How do you build virality into your product?


The classic marketing funnel and where virality helps

I’ve posted previously about the need to build virality into consumer products, for one simple reason: any other cost of customer acquisition is just too high. But how do you go about building virality into your product? Easier said than done! Everyone wants WOM (Word of Mouth) marketing but how do you go about obtaining it? The best guide I’ve seen yet is the article by Gabole Cselle on Medium entitled 9 Ways to Build Virality into your Product. He is a partner in Area 120, Google’s internal startup incubator and a very impressive bio.

The author and I are in violent agreement: “Consumer product startups have to bake a viral channel into their product from the get-go. They can’t merely glue it on later.”

I’m not going to repeat all of Gabole’s suggested techniques, but as usual I will just comment on a few of them. But if you plan to develop a consumer product I highly recommend you don’t just read the original article, but study it closely.

1. Two-Sided Reward

You need to have a product which lends itself to rewarding both your user and friends they invite. The example given is DropBox, which initially offered up to 500 mb of free storage space to both sides and created what Gabole calls a viral loop. A more generally available value is a store credit. That costs real money, as it requires the vendor to offer both a free item to the friend and cash value to the customer. Wonder why consumer companies raise hundreds of millions of dollars? It’s simple, for marketing and sales! I would steer towards DropBox’s model which doesn’t require cash out of pocket and is intimately tied into the product – enhancing its capacity – and avoid the double reward model used by delivery services – too expensive.

Here’s a twist for you: combine the freemium model with a two-sided reward: if your customer converts to paid from free give the them ability to gift a version of your membership or subscription to a friend. Perhaps in the case of a subscription for a limited time.

2. Appeal to Vanity

As I said years ago, social media is a place where voyeurs can watch exhibitionists. Likes on Facebook, connections on LinkedIn both enable users to show off. Can you enable some sort of feature, like a counter, in your product that enables your customers to show off as well?

3. Collaboration

Collaboration is one of the most powerful drivers of virality; based on Metcalfe’s Law, the value of a network grows as the square of its nodes. Slack, which just when public with a rare direct listing, is a great example of a collaboration product that has gone madly viral. One reason that Slack doesn’t tout is that it can be used within a company for non-business use cases, like groups who like to go out to lunch together or watch sci-fi films together. By making both personal connectivity and business connectivity very easy to setup, Slack created a very powerful viral marketing effect.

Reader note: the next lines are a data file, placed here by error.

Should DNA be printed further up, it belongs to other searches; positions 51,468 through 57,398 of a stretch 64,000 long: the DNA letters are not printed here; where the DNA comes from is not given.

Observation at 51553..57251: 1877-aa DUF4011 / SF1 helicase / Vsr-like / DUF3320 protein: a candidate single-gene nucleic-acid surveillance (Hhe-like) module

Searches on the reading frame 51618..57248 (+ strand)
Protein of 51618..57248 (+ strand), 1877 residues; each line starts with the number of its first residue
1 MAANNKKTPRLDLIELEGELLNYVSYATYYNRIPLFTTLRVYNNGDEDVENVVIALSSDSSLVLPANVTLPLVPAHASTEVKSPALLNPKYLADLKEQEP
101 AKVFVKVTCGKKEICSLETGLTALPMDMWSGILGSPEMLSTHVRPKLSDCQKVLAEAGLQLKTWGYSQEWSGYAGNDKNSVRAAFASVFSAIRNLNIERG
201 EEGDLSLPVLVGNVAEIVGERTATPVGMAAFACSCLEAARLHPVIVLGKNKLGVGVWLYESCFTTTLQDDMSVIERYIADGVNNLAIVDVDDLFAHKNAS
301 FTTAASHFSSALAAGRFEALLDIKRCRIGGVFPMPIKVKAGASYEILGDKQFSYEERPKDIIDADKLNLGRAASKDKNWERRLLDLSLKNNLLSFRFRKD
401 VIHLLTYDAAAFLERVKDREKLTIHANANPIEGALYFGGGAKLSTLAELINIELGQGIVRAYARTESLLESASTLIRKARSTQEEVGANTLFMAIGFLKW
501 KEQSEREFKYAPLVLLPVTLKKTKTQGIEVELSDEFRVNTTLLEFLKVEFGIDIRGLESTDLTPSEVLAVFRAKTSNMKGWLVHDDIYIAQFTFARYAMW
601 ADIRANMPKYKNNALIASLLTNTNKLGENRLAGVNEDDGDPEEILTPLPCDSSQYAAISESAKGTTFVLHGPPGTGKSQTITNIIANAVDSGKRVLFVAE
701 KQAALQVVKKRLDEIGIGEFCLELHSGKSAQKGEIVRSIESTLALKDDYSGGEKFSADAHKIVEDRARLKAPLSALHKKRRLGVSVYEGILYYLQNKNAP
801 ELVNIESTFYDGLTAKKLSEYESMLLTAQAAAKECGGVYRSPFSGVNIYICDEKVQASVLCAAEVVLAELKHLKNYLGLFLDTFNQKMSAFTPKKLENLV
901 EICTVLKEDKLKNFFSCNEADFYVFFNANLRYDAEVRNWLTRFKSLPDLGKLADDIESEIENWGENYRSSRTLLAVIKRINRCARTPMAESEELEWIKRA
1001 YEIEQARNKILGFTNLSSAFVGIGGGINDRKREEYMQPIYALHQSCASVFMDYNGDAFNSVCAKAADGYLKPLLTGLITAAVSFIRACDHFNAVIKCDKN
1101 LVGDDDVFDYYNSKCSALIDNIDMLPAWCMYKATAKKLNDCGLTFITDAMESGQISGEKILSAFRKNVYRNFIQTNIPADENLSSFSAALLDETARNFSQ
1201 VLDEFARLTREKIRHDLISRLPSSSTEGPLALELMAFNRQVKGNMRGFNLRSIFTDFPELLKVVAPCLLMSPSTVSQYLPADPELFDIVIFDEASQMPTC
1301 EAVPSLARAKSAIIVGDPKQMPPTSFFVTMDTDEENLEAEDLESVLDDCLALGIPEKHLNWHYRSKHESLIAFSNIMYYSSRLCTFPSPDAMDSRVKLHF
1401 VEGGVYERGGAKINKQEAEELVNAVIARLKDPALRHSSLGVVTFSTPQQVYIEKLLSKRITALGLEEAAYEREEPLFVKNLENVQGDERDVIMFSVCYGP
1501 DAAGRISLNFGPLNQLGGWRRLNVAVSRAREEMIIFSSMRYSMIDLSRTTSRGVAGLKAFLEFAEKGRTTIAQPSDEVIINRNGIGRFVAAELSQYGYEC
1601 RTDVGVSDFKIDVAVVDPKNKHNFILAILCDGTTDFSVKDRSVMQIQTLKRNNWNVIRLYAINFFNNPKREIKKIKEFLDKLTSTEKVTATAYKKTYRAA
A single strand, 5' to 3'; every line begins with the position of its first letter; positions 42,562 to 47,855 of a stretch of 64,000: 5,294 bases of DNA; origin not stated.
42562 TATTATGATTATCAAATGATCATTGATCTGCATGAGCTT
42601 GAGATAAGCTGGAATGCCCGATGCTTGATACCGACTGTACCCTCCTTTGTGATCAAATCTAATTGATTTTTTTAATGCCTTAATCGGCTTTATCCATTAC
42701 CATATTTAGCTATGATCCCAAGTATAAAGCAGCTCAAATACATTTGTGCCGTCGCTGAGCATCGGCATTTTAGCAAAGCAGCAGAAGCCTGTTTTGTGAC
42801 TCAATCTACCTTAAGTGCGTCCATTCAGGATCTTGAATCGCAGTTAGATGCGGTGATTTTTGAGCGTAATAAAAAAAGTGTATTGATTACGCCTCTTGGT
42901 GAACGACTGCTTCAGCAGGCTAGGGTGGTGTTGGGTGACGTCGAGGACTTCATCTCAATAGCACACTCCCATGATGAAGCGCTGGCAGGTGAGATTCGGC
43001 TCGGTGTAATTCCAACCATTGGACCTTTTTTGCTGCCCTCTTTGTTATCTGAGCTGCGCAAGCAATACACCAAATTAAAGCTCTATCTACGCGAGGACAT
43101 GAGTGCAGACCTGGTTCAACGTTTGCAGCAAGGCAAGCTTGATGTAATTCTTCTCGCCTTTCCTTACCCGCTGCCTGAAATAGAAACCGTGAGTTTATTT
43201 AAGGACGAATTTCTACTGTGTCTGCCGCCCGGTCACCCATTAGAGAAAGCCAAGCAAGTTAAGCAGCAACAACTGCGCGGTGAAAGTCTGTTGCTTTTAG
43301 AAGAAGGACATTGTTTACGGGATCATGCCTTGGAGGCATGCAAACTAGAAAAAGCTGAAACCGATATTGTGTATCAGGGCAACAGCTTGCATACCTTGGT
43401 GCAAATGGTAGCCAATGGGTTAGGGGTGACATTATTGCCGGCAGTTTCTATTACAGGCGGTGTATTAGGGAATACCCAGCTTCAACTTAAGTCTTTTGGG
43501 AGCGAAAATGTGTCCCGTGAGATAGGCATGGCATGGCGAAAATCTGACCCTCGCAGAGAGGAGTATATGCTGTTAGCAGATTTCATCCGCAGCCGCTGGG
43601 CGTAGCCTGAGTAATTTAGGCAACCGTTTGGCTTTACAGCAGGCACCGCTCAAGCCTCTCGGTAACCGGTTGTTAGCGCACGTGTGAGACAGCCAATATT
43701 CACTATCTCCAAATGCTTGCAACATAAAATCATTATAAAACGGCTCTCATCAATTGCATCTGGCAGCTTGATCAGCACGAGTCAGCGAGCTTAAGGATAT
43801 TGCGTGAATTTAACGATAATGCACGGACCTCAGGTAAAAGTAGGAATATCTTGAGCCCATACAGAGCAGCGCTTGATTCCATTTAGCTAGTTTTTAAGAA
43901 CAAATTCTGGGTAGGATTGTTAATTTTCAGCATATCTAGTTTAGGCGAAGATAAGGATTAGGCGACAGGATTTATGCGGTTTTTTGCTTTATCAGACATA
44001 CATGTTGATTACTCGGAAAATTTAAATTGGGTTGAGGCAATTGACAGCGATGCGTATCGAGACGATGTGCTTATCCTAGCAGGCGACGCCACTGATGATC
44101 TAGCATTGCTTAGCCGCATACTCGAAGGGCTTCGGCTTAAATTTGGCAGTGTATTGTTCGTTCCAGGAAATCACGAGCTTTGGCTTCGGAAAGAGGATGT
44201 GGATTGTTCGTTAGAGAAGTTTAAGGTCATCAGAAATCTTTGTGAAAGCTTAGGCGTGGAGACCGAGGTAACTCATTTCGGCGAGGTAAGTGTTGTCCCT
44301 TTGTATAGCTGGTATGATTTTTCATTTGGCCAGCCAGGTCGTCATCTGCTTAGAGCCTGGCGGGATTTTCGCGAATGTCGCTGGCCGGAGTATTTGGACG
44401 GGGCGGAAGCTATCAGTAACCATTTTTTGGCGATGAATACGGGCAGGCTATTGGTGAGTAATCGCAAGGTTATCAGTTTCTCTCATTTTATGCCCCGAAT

5. Artifacts Shared on Social

I would title this social sharing and it’s the backbone of apps like Instagram and Pinterest.

For user-generated content (UGC) products, there exists an even more powerful viral channel than embeddable content: social sharing. If your product creates uniquely interesting content, users can be encouraged to share it on their social networks, thus spreading knowledge of your product to their network. The most successful examples in this genre is auto-shared content onto other networks.

The key phrase here is user-generated content, which is virtually free (you will have a moderation cost to keep out violent, pornographic, or other extreme anti-social content).

9. Highly Visible Hardware

This is a special case, but it’s a worthwhile one: a hardware product that is set in a highly visible location that is exposed to potential customers. The example given is Square, the store point of sale terminal.

Keep in mind, virality is not cosmetic, it’s not something you can just slather on your completed product. It must be built-in from the get-go. And be wary of viral methods like the two-sided reward which can drain your capital resources. I highly encourage developers to study all nine ways to build virality into their products well before they write the first line of code. Without built-in virality the cost of customer acquisition in the consumer market will in all likelihood sink your company.

Author: Mentorphile

Mentor, coach, and advisor to entrepreneurs, small businesses, and non-profit organizations. General manager with significant experience in both for-profit and non-profit organizations. Focus on media and information. On founding team of four venture-backed companies. Currently Chairman of Popsleuth, Inc., maker of the Endorfyn app for keeping fans updated on new stuff from their favorite artists.

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